[OPE-L:4843] Re: value: primary, secondary; latent, possessed?

From: Gerald_A_Levy (Gerald_A_Levy@email.msn.com)
Date: Wed Feb 07 2001 - 07:16:26 EST

In [OPE-L:4842] Rakesh asked:

> Does the necessity of  money somehow derive from it
> alone allowing
> all commodities to be measured in terms of a ratio scale (rather than
> a nominal, ordinal or interval scale)?

Money is not (in some general, ahistorical sense) necessary. Rather, the
money-form is necessarily tied to the value-form and value in a system of
generalized capitalist production and distribution. In other words, money is
a necessary aspect of the value relationship in the capitalist mode of

> Is there some reason (thinking
> here of Marx's famous letter to Feuerbach) why in a private exchange
> economy commodities have to be measured in terms of a common
> (hypostatized?) divisible property so that we can infer numerical
> proportions among the representations of  commodities that, say, one
> magnitude is twice or three or x times another?

Of course, money serves a number of functions in a capitalist economy.  A
measure of value is one of those "functions" (perhaps a misleading word to
use in this context).  Yet, the reason money must *necessarily* appear in a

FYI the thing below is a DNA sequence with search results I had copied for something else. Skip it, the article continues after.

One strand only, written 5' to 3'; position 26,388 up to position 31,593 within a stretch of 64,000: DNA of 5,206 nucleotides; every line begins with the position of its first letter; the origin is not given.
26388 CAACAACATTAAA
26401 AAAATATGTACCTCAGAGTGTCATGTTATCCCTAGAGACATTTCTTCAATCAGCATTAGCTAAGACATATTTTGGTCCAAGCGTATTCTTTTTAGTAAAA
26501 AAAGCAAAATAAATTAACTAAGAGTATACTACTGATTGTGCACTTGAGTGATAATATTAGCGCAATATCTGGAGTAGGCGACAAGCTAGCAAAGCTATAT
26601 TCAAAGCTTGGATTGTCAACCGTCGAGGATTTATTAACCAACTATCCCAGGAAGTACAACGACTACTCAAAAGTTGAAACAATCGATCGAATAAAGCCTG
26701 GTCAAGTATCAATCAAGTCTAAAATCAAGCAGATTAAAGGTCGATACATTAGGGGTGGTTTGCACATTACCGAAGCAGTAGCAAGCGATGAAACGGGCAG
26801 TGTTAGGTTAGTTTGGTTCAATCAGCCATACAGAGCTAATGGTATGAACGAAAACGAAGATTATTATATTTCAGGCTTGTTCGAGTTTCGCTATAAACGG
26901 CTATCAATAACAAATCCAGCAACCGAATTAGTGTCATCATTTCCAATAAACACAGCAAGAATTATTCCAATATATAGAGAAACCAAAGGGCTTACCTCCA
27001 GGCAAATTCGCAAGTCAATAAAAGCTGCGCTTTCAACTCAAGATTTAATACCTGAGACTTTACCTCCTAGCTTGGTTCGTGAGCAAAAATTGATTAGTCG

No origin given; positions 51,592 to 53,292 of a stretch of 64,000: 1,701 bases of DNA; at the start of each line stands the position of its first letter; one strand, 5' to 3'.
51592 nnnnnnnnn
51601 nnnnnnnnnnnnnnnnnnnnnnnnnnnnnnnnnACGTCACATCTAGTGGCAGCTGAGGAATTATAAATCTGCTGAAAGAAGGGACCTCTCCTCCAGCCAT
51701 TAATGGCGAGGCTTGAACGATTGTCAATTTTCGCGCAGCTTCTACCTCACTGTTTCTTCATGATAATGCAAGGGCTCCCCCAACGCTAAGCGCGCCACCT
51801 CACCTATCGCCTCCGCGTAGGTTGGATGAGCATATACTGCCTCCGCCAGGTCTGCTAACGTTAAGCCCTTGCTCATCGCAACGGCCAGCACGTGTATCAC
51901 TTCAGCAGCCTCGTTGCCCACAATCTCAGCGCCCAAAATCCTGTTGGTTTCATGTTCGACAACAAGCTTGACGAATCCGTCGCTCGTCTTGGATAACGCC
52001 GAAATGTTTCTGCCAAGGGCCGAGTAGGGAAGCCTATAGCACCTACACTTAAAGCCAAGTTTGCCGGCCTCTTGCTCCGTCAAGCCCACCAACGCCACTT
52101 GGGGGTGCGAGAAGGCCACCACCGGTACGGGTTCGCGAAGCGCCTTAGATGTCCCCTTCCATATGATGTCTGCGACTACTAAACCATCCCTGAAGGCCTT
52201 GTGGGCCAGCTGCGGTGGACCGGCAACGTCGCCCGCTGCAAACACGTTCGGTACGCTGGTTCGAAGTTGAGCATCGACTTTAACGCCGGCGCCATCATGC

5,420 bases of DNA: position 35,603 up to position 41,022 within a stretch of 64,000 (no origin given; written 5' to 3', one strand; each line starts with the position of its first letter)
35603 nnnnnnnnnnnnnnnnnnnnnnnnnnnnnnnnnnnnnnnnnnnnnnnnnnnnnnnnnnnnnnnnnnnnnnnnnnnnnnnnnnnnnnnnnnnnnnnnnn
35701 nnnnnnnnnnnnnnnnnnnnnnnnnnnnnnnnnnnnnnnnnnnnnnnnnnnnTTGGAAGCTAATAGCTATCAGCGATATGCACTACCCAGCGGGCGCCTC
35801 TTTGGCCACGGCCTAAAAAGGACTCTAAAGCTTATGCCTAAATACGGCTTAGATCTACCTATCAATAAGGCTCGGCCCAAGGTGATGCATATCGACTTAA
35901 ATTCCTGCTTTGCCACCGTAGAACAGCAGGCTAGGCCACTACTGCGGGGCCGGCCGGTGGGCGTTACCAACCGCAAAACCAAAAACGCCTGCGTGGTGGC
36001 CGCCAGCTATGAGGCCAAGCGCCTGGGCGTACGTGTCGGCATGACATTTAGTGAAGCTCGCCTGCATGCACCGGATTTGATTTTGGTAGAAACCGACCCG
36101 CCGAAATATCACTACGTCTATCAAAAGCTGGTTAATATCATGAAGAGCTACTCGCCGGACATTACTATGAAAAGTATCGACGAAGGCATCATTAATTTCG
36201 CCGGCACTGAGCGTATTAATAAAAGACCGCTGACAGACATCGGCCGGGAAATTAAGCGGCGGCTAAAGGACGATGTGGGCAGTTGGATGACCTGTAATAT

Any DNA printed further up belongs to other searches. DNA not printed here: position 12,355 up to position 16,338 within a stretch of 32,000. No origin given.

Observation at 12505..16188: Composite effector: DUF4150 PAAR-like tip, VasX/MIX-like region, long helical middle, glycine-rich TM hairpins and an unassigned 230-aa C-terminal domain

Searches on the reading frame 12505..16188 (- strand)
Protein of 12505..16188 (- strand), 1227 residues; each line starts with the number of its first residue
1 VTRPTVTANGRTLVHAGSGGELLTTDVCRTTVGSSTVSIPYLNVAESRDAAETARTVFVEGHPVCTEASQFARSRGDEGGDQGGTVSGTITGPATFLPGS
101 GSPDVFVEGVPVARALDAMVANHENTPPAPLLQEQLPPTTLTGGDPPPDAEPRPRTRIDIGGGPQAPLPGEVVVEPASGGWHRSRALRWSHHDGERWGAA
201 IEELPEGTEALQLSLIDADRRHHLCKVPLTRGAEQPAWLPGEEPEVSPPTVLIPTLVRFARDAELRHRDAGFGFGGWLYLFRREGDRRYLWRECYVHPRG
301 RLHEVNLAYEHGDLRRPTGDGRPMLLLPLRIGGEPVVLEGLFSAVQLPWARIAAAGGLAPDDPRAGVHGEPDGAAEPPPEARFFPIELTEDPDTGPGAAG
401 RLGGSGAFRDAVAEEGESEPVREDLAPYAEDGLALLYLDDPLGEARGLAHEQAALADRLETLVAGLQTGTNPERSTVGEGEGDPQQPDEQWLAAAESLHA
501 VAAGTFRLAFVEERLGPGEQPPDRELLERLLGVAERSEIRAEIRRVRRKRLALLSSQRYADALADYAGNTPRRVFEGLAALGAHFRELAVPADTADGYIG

generalized system of capitalist production is because of the centrality of
the commodity to that system.
I.e. commodities are necessarily bought and sold -- they are bought and sold
on markets. Thus,  the very appearance of commodities, as distinct from
simple products of human labor, requires the money-form.

> Does money alone allow for commodities to be measured in terms of a
> ratio scale; must commodities be measured in terms of such a scale if
> the proportioning of social labor is to be achieved in a private
> exchange economy?

I think I answered (or at least asserted an answer)  above.

There was a time not so long ago when the perspective that money didn't
really matter was prevalent among Marxists. That perspective suggested that
monetary forces were in  in some sense distinct, and of lesser importance,
from the "real" underlying forces in a capitalist economy. This
interpretation was often grounded in a distinctly anti-Hegelian
understanding of the distinction between appearance and reality.

Such an understanding was commonplace through much of the 1970's ... and
still has a lot of supporters today. But, the pendulum has swung the other
way and in more recent years there has been a renewed interest in monetary
theory (and practices) among Marxists. This is something we should all be
aware of since most of the most prominent writers in that field are here on

Now I have a question: what were the most significant forces that led to
this change in understanding and emphasis?  E.g. was the worldwide
inflationary period the major stimulus?; did particular books or articles
(e.g. by Suzanne?) lead to a change in interpretation and emphasis?; did the
publication of  newly translated works by Marx contribute to this change?;
was it part of the rejection of  "diamat" (Soviet) philosophy?, etc.

In solidarity, Jerry

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